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Using species data to identify the richest lichen areas

Plantlife’s work to protect the long-term future of Britain’s temperate rainforests has been boosted by valuable new analysis which has examined more than 100,000 species records.

Moss and lichens cover a stone wall at a forest edge. Shrubs cover the floor and green trees stand behind the wall

The analysis has been carried out to help identify the UK’s richest lichen rainforest sites. It has brought together records of over 100,000 species collected over the past 20 years from the British Lichen Society, Plantlife project activities and the National Biodiversity Network Atlas. 

The data has been used to map species which are key indicators of temperate rainforests. These maps have then been compared with woodlands boundaries so that hotspots which exhibit exceptional species diversity can be flagged.

What the analysis shows

The analysis revealed some astonishing figures. This included showing that some woodlands in Scotland and Wales, for example, are home to over 70 unique species. This has significantly improved our understanding of the lichen sites which were identified during our Important Plant Area (IPA) programme in 2007.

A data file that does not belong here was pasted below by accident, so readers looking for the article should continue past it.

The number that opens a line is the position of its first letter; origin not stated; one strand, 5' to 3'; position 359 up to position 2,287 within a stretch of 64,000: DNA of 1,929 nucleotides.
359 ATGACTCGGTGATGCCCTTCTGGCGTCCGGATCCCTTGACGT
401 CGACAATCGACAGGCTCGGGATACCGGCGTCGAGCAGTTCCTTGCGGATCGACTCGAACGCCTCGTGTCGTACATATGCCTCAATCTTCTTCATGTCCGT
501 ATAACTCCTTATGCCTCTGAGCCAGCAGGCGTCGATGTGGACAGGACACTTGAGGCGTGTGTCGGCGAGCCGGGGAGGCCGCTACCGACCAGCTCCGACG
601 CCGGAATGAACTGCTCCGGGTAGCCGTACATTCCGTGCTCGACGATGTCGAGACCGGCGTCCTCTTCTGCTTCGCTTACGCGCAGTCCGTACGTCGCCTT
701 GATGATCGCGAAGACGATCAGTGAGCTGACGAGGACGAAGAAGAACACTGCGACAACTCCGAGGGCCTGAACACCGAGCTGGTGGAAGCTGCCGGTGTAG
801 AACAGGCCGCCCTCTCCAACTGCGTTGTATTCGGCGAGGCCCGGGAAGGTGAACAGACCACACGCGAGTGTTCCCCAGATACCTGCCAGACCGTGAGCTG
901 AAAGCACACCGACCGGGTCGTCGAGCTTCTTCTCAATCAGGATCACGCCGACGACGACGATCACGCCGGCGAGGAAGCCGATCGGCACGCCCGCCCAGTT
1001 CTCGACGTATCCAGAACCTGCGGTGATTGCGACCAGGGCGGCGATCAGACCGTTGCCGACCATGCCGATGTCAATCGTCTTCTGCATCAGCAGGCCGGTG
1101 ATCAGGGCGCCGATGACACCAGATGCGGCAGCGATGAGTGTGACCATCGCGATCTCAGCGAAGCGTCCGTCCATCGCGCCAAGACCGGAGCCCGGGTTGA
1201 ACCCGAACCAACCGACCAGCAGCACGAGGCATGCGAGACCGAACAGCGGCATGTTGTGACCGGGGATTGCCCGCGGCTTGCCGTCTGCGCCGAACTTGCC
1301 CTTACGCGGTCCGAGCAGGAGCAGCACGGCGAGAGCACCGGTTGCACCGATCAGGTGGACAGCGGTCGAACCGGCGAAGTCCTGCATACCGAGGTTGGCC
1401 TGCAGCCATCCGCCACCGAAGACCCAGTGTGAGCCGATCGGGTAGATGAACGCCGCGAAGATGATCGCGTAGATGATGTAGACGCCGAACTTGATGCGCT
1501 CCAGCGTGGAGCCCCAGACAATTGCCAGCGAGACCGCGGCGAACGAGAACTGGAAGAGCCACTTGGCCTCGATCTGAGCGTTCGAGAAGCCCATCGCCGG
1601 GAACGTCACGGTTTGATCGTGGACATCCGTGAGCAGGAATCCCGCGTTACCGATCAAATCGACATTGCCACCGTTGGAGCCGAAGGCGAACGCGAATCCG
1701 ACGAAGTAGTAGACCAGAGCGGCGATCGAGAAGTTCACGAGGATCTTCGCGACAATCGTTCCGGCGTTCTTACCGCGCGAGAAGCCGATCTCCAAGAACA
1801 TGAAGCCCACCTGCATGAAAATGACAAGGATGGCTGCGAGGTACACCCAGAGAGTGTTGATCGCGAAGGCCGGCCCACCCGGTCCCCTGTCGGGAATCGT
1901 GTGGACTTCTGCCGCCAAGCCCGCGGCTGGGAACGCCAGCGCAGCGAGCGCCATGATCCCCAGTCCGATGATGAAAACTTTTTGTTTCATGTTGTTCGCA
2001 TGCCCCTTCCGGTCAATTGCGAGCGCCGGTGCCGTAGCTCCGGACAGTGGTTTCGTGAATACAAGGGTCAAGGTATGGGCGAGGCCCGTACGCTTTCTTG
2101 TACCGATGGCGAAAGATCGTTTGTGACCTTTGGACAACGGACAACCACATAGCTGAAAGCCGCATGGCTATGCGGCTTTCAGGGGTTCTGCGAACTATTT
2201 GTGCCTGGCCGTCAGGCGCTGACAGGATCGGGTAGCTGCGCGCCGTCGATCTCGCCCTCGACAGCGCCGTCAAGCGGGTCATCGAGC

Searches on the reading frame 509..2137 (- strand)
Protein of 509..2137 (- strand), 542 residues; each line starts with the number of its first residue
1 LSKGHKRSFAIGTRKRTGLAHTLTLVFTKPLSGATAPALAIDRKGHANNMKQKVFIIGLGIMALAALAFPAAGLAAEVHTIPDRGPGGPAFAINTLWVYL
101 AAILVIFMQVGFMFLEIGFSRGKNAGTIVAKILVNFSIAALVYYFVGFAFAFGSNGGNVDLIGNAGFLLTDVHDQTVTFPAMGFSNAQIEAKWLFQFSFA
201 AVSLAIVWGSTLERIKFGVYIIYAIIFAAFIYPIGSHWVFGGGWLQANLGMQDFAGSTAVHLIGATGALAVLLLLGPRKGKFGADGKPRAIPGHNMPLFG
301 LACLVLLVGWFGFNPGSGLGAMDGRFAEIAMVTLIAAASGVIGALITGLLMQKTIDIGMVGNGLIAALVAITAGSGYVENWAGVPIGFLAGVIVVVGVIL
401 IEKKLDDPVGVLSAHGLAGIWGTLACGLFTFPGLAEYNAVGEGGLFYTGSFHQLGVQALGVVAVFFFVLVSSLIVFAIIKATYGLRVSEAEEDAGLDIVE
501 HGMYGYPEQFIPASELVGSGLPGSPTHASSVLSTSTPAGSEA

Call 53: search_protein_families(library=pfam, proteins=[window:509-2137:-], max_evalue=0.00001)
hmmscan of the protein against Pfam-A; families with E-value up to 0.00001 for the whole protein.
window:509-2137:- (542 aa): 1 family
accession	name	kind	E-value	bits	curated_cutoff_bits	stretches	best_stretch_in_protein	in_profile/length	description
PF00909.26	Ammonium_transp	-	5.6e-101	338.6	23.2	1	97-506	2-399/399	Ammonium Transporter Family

Thanks to the up-to-date information collected by lichenologists, several new exceptional core sites have been added to the IPA network. The analysis has also identified new ‘Zones of Opportunity’ (ZoOs), which surround these core sites.  

Although the woodlands within ZoOs are not as rich as the neighbouring areas, they still have great potential. By improving their management or surveying more often, additional lichen could be generated. This would increase their biodiversity, in turn transforming them into core areas and extending existing woodland habitats.

Future plans

Using analysis to identify core and ZoO lichen sites is the first step to understanding how to focus our conservation efforts. In addition, a mapped network of sites gives us the opportunity to carry out further modelling so that we can assess the impact of climate factors on the health or these important habitats.  

The analysis is also a powerful resource which can be used by anyone with an interest in advocating for temperate rainforests and conserving and restoring this globally important habitat.

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